Again, with the hub, how much performance derogation will there be on your application? You would need to determine your available bandwidth and your bandwidth usage.

    The only other alternative I can see is what Spyrus recommended.
    Put together a spare computer with duel NICs, and set it up as a Bridge. Monitor ( capture ) all the traffic that passes through. If it is not that fast, put in a third NIC to connect to your computer that will do the Cain stuff.

    Hope this helps. ( Hope I made sense! )
    " And maddest of all, to see life as it is and not as it should be" --Miguel Cervantes

  5. #15
    King Tutorial-ankhamun
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    Hi Striek. Cain is a Windows only tool so I can't use the Linux solution, but thanks for the information.

    Hi Spyrus . I dont think just sharing would work because not all broadcasts and such would be forwarded (since it would be NATed). Bridging might though. See:

    http://www.microsoft.com/technet/pro.../xpbrdgnt.mspx

    I'll have to try it, thanks.

  6. #16
    King Tutorial-ankhamun
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    Originally posted here by IKnowNot

    A Hub will be half-duplex, cause collisions, but it is cheep and can be deployed easily. The biggest problem is how it will affect network performance. But it will see BOTH sides of the transmission.

    Thanks, I've tried a hub but for some reason the best I can do with it is seeing half on the connection by hooking the main line in to the uplink, connecting the phone into the port thats tied to it (not sure what to call it) and hooking my sniffer to one of the normal ports on the hub. If I hook it up any other way the phone can't find the server.

  7. #17
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    Oops. Missed the Cain part.

    Windows is capable of interface bonding as well. It is also known as link aggregation. It is mainly used, as I said, to increase bandwidth, however it will accomplish what you need. You would need third-party trunking software installed. Two possibilities are Sun Trunking Software or Nic Express. Sun Trunking Software has a $1000 price tag, so I doubt it will be good for your tutorial. Falconstor does offer a trial version of Nic Express though.

    I'm thinking some sort of trunking software would do the trick with a tap. I'm not sure if bridging could do it. You could possible set something up where nic1 and nic2 are both bridged to nic3, but most users would be unable to accomplish this. I'm not even sure if it's possible. That may not work either.

    So I have two solutions for you... some kinf of trunking/link aggregation/bonding software, which will allow the traffic to be sniffed in real time, or stream reassembly software which will reassemble a single stream from two capture files.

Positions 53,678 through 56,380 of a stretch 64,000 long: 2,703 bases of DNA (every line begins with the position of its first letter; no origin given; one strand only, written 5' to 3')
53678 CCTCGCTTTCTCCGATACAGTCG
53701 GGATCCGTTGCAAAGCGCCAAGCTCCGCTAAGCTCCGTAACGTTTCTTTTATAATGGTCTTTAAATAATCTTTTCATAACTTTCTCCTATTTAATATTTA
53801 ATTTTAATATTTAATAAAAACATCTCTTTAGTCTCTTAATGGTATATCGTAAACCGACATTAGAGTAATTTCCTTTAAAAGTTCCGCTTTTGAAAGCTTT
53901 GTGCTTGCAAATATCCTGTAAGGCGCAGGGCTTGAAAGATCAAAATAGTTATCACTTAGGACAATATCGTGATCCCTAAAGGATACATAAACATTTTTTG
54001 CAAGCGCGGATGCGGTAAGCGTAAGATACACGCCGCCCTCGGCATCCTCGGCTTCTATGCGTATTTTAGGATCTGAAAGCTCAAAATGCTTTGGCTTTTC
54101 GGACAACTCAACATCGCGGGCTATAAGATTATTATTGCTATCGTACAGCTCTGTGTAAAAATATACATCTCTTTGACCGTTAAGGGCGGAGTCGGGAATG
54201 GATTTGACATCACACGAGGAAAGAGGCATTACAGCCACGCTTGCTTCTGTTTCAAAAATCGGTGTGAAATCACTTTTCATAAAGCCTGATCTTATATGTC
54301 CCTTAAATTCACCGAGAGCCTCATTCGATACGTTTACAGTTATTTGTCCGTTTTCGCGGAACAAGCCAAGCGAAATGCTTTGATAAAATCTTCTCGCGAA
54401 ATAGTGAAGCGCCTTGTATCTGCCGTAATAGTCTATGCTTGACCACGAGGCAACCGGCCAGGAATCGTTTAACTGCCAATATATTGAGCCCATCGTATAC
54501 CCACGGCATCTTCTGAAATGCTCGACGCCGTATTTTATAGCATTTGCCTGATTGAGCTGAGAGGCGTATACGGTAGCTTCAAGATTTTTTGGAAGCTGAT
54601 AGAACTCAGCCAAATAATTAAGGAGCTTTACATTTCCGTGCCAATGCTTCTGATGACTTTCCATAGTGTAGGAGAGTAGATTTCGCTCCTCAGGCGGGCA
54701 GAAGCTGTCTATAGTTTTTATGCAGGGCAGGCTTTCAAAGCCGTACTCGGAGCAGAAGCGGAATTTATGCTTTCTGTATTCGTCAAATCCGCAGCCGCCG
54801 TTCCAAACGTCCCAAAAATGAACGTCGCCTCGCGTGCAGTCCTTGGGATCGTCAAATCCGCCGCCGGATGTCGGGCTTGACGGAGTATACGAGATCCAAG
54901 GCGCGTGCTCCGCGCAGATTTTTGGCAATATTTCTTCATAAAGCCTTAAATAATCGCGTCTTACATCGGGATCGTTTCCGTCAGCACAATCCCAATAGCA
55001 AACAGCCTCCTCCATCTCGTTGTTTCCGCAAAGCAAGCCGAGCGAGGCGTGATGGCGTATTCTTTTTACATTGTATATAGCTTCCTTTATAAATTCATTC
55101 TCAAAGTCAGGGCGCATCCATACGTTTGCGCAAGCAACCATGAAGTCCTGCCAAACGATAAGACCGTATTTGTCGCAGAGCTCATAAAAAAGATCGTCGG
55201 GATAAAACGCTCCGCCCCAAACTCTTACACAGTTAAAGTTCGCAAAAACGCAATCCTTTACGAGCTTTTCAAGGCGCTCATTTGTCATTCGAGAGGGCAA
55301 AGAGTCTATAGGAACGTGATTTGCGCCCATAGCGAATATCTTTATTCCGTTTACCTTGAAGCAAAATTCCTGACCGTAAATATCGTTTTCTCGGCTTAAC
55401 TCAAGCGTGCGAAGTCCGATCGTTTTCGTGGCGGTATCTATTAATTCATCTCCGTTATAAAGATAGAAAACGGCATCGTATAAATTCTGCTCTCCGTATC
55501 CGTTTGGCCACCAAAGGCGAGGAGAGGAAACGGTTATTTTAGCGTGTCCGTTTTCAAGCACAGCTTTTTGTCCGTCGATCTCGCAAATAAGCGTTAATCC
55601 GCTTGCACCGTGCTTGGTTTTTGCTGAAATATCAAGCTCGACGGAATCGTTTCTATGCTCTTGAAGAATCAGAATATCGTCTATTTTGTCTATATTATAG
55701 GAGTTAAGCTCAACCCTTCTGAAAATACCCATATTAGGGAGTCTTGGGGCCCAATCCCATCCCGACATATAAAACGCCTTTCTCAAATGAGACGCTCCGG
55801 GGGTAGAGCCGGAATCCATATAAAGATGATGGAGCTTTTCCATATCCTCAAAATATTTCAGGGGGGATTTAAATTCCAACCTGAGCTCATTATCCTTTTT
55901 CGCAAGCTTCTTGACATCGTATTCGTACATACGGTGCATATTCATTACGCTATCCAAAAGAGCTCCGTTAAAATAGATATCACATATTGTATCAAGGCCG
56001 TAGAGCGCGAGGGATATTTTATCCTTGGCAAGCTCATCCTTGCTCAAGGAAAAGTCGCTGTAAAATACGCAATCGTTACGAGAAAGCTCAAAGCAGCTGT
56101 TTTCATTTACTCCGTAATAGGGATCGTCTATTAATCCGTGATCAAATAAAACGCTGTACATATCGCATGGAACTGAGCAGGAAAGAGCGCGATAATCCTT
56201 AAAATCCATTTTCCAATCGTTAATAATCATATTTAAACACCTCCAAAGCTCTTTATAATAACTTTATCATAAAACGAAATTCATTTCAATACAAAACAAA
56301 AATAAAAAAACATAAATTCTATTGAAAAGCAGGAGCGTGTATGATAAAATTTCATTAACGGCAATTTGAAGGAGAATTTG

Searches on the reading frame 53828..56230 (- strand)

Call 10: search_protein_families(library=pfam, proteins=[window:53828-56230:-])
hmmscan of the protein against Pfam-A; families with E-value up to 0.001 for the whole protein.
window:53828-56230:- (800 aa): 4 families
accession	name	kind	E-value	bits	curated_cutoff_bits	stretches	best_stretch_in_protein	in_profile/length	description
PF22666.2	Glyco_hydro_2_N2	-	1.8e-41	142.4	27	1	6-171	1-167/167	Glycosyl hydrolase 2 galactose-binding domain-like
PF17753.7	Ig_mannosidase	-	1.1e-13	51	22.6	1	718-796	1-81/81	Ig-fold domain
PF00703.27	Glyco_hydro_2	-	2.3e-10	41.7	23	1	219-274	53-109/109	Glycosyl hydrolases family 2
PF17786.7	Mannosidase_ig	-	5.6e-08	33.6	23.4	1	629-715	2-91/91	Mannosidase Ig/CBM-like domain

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  8. #18
    Senior Member IKnowNot's Avatar
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    again I am confused. You have a hub with a phone jack?

    Yes, you may need to use the up-link side, or use a crossover cable ( damn, is that the name? I can't remember, I'm way drunk )

    But the hub still should show you both sides of the connections.

    Just a guess here ... you have DSL? You connect to the DSL modem via ethernet.

    You would place the hub between the normally connected computer and the modem, the modem would be connected to the hub either via a crossover cable or “ uplink”
    The other computers would connect via the normal ethernet connections.

    The only problem I have heard of is when mixing 10, 10/100, and 100 M ethernet cards.
    I have heard of some 10/100 hubs that would negotiate differently causing lost data.

    If this is your situation make sure all can negotiate to the same speed. You said the hub is 10MB so if all the NICs are either 10MB or 10/100 they SHOULD negotiate to 10MB. Make sure they are all compatible, or force the hardware to do so.

    I'm not sure if bridging could do it. You could possible set something up where nic1 and nic2 are both bridged to nic3
    No, NIC1 and NIC2 would form the bridge, have no IP address, NIC3 would have a private address to access the tcpdump files that the box captured.
    " And maddest of all, to see life as it is and not as it should be" --Miguel Cervantes

  9. #19
    King Tutorial-ankhamun
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    I have a VOIP phone that hooks to ethernet. It may not be able to negotiate down to 10Mbit.

  10. #20
    King Tutorial-ankhamun
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    If you have a laptop with two NICs you can set up a MAC bridge and that works also, better yet you get both sides of the conversation. More details here:

    http://www.microsoft.com/technet/community...guy/cg0102.mspx

    Just tested it and it works great.